The timing card of FIGS. 4 and 5 shows when these various elements are enabled an disabled.
The plunger 121 has three positions indicated as 145, 146, 147 which respectively indicate first, slot 125 blocking but fully advanced; second, partially retracted and still blocking the mixing slots; and third, fully retracted unblocking the slots 125 to permit mixing. These three positions are controlled by the automatic control system of FIGS. 3 and 4, explained below.
It should be understood that the several respective key potentiometer positions 81-147 inclusive can be realized by proximity or limit switches as well as by potentiometers. However, rack and pinion driven potentiometers are preferred for metering plungers 17, 18 and limit switches are preferred for plunger 121 position -- all are readily available commercial items.
The velocity signals required for the FIG. 2 system can be realized either from electric tachometers driven in unison with the position potentiometers or by computing from distance and time measurements.
The overall sequence has four major routines as further outlined on FIGS. 4, 5: shot preparation; prepressurization; injection; and curing. This overall sequence as well as the sub-routines involved in each of the major operations is controlled by the sequence controller 3 illustrated schematically in FIG. 3. The sequence controller 3 may be of any commerically available type such as a Programmable Controller Model No. 184-1 manufactured by te Modicon Corporation of Andover, Massachusetts. When the controller is energized by turning it on, it starts up the chemical and hydraulic pumps 25, 26 and 173 (FIG. 1, 8) and initiates the shot preparation routine by closing switches S7, S9 (FIGS. 2, 5) thus enabling, respectively, the position servos; which receive reference signals representing preselected end positions (of plungers 17, 18) that are applied to the position feedback summing junctions 71 and 73.
The various solenoid ball valves V1 through V4 are opened at this time and bypass valves V101, V102 are closed.
Servo-valves 39, 66, and solenoid 200 (FIGS. 2, 3) control, respectively, the hydraulic fluid flow to the hydraulic piston and cylinder assemblies 21, 23; 22, 24; and the mixing head piston and cylinder 160, 161. The hydraulic system is as shown in the parent case especially FIG. 8 mutatis mutandis. The former two (39, 66) are caused to operate so that during shot preparation the master and slave plungers are both retracted fully to the solid line positions 82, 104 as illustrated in FIG. 1. At the same time, the mixing head plunger 121 is fully advanced to the position 145 (FIGS. 1, 5) whereby all of the mixing sots 125 are blocked by the plunger 121 and the end of which preferably is flush with the mold face. While the mixing head plunger 121 is fully advanced to the position 145 (and also 146), all of the mixing slots 125 are blocked by the plunger 121 and therefore the recirculation path through the return ball valves V2, V4 to the reservoirs 5, 6 being open, the fluid flows through them continuously until the end of the shot preparation step at which time the prepressurizing step begins.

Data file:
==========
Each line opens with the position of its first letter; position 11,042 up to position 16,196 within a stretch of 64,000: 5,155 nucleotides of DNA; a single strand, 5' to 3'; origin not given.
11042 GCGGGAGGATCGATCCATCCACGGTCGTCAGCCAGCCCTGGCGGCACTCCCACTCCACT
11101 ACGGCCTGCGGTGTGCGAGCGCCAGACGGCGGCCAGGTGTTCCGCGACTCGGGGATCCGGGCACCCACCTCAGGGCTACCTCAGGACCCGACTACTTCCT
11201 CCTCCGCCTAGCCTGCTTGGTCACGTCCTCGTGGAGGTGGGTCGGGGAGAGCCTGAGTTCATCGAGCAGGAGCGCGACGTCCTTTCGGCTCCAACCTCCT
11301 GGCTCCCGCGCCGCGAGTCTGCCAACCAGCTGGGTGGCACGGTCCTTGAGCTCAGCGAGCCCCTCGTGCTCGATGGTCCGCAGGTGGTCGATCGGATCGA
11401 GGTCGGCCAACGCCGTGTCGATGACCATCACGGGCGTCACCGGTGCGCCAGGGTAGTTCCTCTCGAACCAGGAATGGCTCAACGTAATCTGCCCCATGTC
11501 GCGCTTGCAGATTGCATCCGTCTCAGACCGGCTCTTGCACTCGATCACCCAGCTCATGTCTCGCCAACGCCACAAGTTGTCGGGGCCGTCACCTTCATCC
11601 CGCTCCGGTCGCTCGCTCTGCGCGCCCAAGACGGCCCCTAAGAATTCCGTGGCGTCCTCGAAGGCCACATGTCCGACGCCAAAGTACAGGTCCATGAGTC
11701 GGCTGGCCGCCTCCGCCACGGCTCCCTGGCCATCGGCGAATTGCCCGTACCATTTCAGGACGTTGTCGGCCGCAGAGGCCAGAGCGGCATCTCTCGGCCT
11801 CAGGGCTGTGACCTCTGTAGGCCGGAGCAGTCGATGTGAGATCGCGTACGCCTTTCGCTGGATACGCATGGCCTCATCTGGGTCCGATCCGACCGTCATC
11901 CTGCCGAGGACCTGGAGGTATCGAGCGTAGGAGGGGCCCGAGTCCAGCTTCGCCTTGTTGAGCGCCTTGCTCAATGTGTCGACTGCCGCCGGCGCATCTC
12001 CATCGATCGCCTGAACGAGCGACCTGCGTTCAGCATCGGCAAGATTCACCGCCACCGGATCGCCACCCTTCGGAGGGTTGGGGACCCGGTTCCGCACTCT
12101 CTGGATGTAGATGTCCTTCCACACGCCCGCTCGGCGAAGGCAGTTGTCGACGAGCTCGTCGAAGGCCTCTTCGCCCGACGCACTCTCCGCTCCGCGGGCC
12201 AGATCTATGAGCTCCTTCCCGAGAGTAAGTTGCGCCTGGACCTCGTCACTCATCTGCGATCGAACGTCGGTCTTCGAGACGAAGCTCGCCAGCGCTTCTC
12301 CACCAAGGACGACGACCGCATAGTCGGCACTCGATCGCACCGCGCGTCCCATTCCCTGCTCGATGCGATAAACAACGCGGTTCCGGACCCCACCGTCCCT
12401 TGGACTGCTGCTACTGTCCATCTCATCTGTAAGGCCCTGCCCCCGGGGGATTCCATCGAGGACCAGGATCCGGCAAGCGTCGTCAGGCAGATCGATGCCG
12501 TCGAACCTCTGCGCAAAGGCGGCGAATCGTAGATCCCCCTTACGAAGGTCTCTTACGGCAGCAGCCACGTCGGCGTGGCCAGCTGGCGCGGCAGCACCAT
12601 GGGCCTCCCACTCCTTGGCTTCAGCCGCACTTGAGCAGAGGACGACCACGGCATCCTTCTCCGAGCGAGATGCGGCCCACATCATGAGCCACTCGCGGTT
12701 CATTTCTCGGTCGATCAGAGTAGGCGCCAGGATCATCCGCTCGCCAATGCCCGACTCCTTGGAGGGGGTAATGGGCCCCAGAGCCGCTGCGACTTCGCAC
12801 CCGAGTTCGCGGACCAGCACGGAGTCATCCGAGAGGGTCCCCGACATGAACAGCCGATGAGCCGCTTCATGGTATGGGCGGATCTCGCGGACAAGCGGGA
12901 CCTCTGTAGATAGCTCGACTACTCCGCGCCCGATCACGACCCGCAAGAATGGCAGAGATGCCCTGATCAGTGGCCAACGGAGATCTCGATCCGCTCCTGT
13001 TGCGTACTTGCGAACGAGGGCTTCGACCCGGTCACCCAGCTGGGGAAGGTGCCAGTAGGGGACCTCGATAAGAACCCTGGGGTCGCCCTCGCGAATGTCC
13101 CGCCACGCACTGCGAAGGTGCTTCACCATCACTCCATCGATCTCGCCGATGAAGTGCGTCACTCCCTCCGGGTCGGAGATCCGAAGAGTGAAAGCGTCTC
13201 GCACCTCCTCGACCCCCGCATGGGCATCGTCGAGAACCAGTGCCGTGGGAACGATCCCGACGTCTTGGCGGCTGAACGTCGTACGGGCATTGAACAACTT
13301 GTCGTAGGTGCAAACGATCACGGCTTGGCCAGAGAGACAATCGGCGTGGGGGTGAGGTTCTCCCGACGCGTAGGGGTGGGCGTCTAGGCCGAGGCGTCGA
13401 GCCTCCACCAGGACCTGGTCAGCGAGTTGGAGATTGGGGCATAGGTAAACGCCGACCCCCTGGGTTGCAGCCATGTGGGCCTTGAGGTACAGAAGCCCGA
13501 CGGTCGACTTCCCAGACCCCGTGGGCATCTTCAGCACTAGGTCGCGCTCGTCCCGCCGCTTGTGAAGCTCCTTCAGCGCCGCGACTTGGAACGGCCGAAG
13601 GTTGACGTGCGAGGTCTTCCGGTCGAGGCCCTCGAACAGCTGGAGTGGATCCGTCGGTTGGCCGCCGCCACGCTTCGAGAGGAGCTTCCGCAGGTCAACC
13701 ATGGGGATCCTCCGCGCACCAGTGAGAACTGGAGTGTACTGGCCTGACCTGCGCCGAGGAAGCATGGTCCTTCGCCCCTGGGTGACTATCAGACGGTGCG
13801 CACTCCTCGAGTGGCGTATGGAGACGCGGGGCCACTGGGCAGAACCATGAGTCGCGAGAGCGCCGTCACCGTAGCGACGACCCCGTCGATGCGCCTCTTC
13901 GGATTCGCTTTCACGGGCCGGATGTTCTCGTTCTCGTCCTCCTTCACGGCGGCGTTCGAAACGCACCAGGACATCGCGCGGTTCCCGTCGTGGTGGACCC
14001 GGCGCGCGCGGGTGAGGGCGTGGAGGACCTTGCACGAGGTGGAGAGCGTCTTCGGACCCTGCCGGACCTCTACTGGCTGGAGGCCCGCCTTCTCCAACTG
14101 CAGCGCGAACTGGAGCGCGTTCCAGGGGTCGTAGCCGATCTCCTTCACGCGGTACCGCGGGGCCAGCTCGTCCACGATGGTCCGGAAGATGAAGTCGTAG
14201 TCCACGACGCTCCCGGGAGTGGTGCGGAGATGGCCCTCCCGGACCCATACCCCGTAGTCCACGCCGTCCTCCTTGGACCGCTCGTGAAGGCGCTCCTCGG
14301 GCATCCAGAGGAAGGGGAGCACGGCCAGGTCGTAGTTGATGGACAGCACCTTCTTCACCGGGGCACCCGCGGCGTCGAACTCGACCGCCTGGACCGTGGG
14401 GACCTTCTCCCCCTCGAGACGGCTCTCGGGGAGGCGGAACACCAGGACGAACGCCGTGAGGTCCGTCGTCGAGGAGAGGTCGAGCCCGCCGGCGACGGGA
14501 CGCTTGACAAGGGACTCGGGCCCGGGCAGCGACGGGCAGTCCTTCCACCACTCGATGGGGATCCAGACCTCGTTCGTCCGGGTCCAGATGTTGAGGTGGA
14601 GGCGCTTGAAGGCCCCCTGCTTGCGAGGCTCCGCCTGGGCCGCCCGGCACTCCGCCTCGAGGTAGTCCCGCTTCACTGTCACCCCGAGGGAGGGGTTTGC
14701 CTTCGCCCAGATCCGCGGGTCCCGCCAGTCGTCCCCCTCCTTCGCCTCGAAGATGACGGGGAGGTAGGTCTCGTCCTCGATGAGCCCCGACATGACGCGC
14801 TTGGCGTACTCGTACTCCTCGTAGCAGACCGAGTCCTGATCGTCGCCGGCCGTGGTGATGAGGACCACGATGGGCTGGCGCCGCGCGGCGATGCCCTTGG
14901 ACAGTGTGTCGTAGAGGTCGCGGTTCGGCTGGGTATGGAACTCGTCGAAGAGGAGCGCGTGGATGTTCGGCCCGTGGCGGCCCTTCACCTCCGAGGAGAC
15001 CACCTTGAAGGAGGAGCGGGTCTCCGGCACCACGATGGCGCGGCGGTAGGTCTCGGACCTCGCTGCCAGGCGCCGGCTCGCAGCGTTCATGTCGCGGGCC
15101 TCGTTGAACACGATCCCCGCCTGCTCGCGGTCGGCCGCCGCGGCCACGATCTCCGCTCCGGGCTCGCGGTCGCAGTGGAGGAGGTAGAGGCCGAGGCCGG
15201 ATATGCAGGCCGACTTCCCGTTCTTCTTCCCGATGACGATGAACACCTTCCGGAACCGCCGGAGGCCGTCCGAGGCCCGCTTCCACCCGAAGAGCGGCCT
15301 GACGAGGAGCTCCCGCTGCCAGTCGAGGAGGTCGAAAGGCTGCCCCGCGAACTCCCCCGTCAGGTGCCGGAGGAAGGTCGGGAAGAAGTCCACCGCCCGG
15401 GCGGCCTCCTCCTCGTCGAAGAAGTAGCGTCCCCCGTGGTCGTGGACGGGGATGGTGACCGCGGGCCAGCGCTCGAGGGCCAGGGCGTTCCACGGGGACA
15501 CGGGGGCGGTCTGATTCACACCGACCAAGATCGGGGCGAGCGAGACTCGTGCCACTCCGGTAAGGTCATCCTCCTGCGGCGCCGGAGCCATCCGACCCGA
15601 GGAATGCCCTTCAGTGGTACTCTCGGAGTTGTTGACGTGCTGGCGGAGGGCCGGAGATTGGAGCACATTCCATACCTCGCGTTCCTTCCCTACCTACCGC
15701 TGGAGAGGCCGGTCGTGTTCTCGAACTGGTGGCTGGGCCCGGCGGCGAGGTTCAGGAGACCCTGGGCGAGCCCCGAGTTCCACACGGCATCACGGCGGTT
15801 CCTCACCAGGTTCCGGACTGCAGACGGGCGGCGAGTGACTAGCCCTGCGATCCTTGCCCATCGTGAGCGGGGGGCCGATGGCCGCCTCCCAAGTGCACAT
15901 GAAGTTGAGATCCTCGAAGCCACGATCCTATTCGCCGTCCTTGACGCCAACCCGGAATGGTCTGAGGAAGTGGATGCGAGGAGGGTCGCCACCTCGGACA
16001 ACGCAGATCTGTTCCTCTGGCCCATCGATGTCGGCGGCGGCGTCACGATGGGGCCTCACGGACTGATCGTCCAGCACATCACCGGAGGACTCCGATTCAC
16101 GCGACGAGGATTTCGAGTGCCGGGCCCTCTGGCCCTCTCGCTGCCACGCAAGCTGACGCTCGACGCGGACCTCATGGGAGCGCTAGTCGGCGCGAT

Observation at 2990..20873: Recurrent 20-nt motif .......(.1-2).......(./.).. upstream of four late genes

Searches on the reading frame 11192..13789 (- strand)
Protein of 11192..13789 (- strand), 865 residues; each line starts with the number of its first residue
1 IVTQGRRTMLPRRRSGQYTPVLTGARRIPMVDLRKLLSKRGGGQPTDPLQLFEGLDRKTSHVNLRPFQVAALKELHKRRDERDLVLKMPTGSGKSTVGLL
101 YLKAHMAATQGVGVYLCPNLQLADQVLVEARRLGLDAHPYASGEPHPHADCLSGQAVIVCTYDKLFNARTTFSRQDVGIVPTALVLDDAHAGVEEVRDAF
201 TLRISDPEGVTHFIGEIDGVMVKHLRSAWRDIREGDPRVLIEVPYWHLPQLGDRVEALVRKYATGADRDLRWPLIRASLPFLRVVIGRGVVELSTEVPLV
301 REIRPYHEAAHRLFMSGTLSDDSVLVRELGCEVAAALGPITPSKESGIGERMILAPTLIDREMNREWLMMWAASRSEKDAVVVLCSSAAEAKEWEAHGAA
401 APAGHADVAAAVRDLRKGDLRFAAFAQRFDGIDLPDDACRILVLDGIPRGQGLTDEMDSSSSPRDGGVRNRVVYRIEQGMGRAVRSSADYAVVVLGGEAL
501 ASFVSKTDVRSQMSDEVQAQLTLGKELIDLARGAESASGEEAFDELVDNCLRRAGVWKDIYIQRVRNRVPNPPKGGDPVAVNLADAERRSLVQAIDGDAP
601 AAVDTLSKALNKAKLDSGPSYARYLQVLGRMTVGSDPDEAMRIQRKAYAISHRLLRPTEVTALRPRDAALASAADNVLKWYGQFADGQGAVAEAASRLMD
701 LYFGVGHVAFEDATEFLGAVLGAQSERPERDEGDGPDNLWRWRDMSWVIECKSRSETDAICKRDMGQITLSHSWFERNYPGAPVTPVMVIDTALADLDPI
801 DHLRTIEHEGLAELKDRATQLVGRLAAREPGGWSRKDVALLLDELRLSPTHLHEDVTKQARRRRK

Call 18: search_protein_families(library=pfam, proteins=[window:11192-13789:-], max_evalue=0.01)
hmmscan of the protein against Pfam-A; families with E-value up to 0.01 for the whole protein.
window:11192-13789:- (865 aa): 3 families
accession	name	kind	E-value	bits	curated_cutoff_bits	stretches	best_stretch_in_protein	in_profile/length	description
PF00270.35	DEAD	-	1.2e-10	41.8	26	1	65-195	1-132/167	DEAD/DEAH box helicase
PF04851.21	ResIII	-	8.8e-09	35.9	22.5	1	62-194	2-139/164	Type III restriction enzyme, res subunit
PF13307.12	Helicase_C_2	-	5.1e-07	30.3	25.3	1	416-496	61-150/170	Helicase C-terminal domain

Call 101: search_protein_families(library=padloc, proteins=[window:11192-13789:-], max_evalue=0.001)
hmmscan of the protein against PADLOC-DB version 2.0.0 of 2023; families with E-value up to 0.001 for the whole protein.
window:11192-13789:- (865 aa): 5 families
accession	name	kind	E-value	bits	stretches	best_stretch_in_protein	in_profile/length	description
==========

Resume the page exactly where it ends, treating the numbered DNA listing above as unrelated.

Prepressurizing brings the master and slave liquid systems up to certain threshold pressures before mixing and/or injection is allowed to take place. Simply stated, this involves controller 3 opening switches S7 and S9; shutting off the recirculation paths by closing valves V1, V2, V3, V4; opening bypasses V101, V102; and then closing switches S5 and S6 (FIGS. 2, 5) to apply the prepressurizing bias voltages 53, 55 to servovalves 39, 66 of the master and slave hydraulic cylinders to drive their plungers forward. During this interval, since all paths except bypasses V101, V102 are blocked by closed V1-V4, fluid pressure builds up until respective threshold pressures are reached at pressure switches P1 and P2 which closes switches P1 and P2 (FIG. 4); closing of P1 and P2 opens respectively, switches S5 and S6 (FIGS. 2, 5). This signifies the master and slave liquids are now up to pressure and ready to be mixed and therefore the end of prepressurizing and beginning of injection. Prepressurizing also involves partially retracting the mixing head plunger 121 to the postion 146: this still blocks the mixing slots but moves the plunger 121 to a position much closer to the slot unblocking position, whereby an extremely short motion (to retracted position 147) and extremely short time will be required to unblock the slots 125 and initiate mixing.
As to the injection step: th prepressurizing ends with the mixing plunger 121 partially retracted and the system under pressure upstream and the pressure switches P1 and P2 closed, the two pressure switches sense reaching threshold pressure and signal the end of prepressurizing and beginning of injection: the controller 3 responds to such threshold pressure signals fully and commands the retraction of the mixing plunger 121 and also starts a delay timer. The delay timer allows the mixing plunger 121 sufficient time to start unblocking ports 125 before closing switches S4A, S4B, and S1000 which start the rapid advance of the plungers 17 and 18; this improves the initial mixing of the components. The resulting motion of the mixing plunger to its command to open unblocks the ports 125 very rapidly and allows the two materials to come out through their slots 125, mixing intimately and reacting in the chamber 9. In the meantime, the plungers 17, 18 are advanced to feed their respective chemicals and they drive fully and rapidly to their most advanced in positions 81, 103 thereby metering selected volumes into the mixing chamber 9. As indicated on FIGS. 4, 5 the ball valves V1-V4 are all closed at this time and the pressure switches P1, P2 have now been disabled and will remain that way until the next prepressurizing step.